********** Paul Riker was born in Las Vegas and raised in upstate New York. His early musical experiences were through the world of rock, heavy metal, and jazz. He earned a B.M. from the Crane School of Music, SUNY Potsdam, where he studied electronic music with Paul Steinberg and composition with Paul Siskind. Paul earned his M.A. in composition from Queens College, CUNY, where he studied with Jeff Nichols, Bruce Saylor, and Hubert Howe. While enrolled at ACSM, Paul earned the Herbert Sukoff award in composition and the George Perle award in composition. He also enjoyed a number of performances, including the New York premiere of his song cycle “Prophecies” at the Flea Theatre in Manhattan. Currently, Paul is pursuing a PhD in composition from the CUNY Graduate Center, where he has been awarded a Chancellor’s Fellowship. Paul has also received funding from the Graduate Center’s New Media Lab, where he works primarily with Max/MSP/Jitter. Most recently, Paul has studied with David Olan, David Del Tredici, and Hubert Howe. Paul’s compositional interests include computer-aided studies in timbre, overtones, and sounds of the real world; finding ways of incorporating additional media and interactivity into music; and developing new approaches to the composition of tonal music. Recently, Paul’s works have been featured at SEAMUS, Lincoln Center (NYC), the Florida Electroacoustic Music Festival (Gainesville, FL), The SCI Region II conferences (Queens, NY and Hamilton, NY), the Syracuse Society for New Music (Syracuse, NY),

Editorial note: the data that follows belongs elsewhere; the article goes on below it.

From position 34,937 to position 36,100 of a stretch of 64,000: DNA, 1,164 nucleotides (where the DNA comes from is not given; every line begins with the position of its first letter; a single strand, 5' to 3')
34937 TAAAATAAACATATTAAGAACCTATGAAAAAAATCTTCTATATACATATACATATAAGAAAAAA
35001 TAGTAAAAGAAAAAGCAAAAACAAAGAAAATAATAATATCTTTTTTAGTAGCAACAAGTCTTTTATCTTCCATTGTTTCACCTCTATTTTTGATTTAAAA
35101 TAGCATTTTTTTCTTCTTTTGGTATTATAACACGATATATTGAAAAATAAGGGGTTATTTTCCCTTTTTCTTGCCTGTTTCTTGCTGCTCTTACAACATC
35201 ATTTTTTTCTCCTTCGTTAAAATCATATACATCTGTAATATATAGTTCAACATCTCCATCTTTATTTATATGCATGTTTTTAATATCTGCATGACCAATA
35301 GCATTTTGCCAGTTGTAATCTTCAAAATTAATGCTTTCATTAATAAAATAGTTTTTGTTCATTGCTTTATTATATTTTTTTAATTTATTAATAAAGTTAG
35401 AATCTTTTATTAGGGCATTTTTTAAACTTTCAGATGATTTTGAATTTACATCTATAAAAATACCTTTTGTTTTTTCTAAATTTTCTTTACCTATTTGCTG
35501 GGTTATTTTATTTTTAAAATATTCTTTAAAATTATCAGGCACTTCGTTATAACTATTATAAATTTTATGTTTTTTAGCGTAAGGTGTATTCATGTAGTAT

Uncle Ming’s (NYC), Coney Island, Chicago International REEL Shorts Festival, FOLDOVER (WOBC 91.5FM - Oberlin, OH),, Coney Island, The New York City Downtown Film Festival, and at the American Composer’s Alliance Festival (Flea Theatre, NYC), with performances by a variety of performing ensembles including Cygnus and ICE. Paul has received support from CUNY’s New Media Lab and from ASCAP. Paul is the co-founder of the InterMedia Arts Group (IMAG) in New York City. Their events feature new works involving interactive multimedia, and have involved artists such as This Spartan Life, David Grubs, Amnon Wolman, and Morton Subotnick. Paul is cofounder and co-director of the New York City Electroacoustic Music Festival (NYCEMF). More information is available at For more information, please visit

********** Andrea La Rose plays flute, writes music, likes to cook, and enjoys making weird noises. Her pride and joy since 2002 has been her work as a flutist/composer/board member with the punk-classical antagonists known as Anti-Social Music. Most recently, she’s been heard on cd with World/Inferno Friendship Society and His Name Is Alive, and live with Mohair Timewarp, thingNY, and her own improv trio with Bernadette Speach and Jeffrey Schanzer. “Prolific and an expert performer, she's bouncing among a dozen good ideas, and wherever she lands will doubtless cause merriment, consternation, insight, and possibly the End of Civilization As We Know It.” — Kyle Gann,

Concert Office Baisley Pow ell Elebash Recital Hall


UPCOMING EVENTS Fall 2008 December 15 Xheni Rroji, piano 17 Contemporary Music Ensemble

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Composers Alliance Concert Program